Stem Cell Theory and Inflammation-Related Cancer

Toshihiko Tanno, William Matsui

Research output: Chapter in Book/Report/Conference proceedingChapter


The factors responsible for the development of cancer stem cells and their subsequent regulation are unclear, but many of the processes induced by chronic inflammatory states are important regulators of normal stem cells. Thus, inflammation and the cellular responses required to adapt to the inflammatory state leads to generation of cancer stem cells and/or regulate their functional properties. This chapter discusses how these processes may become subverted to enhance the development and function of cancer stem cells. The association between chronic inflammation and an increased risk of cancer is well recognized. Several factors involved in chronic inflammation, including inflammatory cytokines, increased reactive oxygen species (ROS) levels, hypoxia, and the activation of developmental signaling pathway, have been associated with both carcinogenesis and normal stem cell regulation. Furthermore, emerging evidence suggests that these factors also play a role in regulating cancer stem cells.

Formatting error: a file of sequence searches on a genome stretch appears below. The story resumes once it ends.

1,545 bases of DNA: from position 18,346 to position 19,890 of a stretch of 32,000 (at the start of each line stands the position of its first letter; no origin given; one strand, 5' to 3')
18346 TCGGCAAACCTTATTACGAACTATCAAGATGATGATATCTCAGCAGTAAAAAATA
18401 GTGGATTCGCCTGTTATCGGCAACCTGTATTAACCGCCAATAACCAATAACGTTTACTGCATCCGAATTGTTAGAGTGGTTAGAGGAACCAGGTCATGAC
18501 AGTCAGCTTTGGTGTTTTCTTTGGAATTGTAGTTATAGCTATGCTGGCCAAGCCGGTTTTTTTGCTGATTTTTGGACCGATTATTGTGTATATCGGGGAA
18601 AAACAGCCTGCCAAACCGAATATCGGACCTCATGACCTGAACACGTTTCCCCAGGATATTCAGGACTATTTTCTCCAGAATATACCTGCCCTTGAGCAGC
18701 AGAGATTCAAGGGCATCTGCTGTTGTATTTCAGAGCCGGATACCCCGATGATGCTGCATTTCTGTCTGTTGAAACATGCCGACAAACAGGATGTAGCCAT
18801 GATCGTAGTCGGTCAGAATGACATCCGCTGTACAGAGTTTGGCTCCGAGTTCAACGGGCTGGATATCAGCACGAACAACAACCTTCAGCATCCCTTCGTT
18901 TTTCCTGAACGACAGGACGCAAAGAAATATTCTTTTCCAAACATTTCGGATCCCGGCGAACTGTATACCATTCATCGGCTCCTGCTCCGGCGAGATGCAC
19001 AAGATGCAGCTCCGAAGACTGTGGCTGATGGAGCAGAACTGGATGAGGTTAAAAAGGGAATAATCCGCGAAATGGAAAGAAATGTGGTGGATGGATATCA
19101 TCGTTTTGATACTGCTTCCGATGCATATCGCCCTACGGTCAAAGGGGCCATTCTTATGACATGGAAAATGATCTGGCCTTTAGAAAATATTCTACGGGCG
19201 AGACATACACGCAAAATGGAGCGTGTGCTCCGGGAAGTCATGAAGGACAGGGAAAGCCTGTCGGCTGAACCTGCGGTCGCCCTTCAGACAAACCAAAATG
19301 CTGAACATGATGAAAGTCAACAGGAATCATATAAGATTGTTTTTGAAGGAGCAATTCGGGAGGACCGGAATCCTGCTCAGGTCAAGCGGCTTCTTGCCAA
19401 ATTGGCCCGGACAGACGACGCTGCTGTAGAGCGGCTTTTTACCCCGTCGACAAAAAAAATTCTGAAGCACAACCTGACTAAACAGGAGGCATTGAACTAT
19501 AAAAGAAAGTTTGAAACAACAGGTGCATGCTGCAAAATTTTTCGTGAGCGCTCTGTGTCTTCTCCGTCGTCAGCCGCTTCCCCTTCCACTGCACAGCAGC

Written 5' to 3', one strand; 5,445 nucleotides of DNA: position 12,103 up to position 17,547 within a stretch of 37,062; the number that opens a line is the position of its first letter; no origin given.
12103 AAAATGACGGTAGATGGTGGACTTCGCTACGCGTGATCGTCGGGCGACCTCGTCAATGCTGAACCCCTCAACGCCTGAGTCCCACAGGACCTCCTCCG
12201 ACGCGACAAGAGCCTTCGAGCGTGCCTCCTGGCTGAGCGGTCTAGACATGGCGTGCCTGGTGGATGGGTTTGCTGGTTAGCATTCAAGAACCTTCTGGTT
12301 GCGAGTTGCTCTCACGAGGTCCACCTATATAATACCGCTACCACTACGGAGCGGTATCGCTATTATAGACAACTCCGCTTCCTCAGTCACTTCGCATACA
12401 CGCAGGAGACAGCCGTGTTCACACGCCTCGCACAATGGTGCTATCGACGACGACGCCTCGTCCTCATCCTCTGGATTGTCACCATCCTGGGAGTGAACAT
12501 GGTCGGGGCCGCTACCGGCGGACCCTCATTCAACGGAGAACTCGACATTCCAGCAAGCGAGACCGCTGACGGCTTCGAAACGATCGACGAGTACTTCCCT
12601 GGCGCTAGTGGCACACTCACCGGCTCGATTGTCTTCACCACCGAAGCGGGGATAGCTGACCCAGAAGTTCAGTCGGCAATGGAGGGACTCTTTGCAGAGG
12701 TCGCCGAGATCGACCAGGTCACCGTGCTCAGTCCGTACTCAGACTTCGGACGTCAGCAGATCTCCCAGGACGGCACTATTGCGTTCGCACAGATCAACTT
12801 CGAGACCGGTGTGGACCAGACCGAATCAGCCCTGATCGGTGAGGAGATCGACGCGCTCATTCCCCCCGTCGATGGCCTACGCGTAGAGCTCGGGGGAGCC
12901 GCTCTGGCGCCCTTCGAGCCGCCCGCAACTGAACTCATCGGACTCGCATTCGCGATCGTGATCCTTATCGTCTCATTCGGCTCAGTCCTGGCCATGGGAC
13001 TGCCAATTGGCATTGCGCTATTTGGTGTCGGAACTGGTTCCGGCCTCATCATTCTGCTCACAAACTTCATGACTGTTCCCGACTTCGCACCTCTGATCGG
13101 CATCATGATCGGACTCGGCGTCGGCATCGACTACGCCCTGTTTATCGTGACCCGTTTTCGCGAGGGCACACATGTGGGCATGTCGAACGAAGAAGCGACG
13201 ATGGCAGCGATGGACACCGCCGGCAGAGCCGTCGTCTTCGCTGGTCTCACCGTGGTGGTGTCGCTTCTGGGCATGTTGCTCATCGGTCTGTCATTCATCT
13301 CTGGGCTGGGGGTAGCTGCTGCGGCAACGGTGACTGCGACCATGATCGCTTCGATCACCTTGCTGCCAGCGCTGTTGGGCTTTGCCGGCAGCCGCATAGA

Original languageEnglish (US)
Title of host publicationCancer and Inflammation Mechanisms: Chemical, Biological, and Clinical Aspects
PublisherWiley Blackwell
Number of pages14
ISBN (Print)9781118826621, 9781118160305
StatePublished - Mar 31 2014


  • Cancer stem cells
  • Chronic inflammation
  • Hypoxia
  • Inflammation
  • Inflammatory cytokines
  • Reactive oxygen species (ROS) levels
  • Stem cell theory

ASJC Scopus subject areas

  • Chemistry(all)
  • Chemical Engineering(all)
  • Nursing(all)
  • Pharmacology, Toxicology and Pharmaceutics(all)


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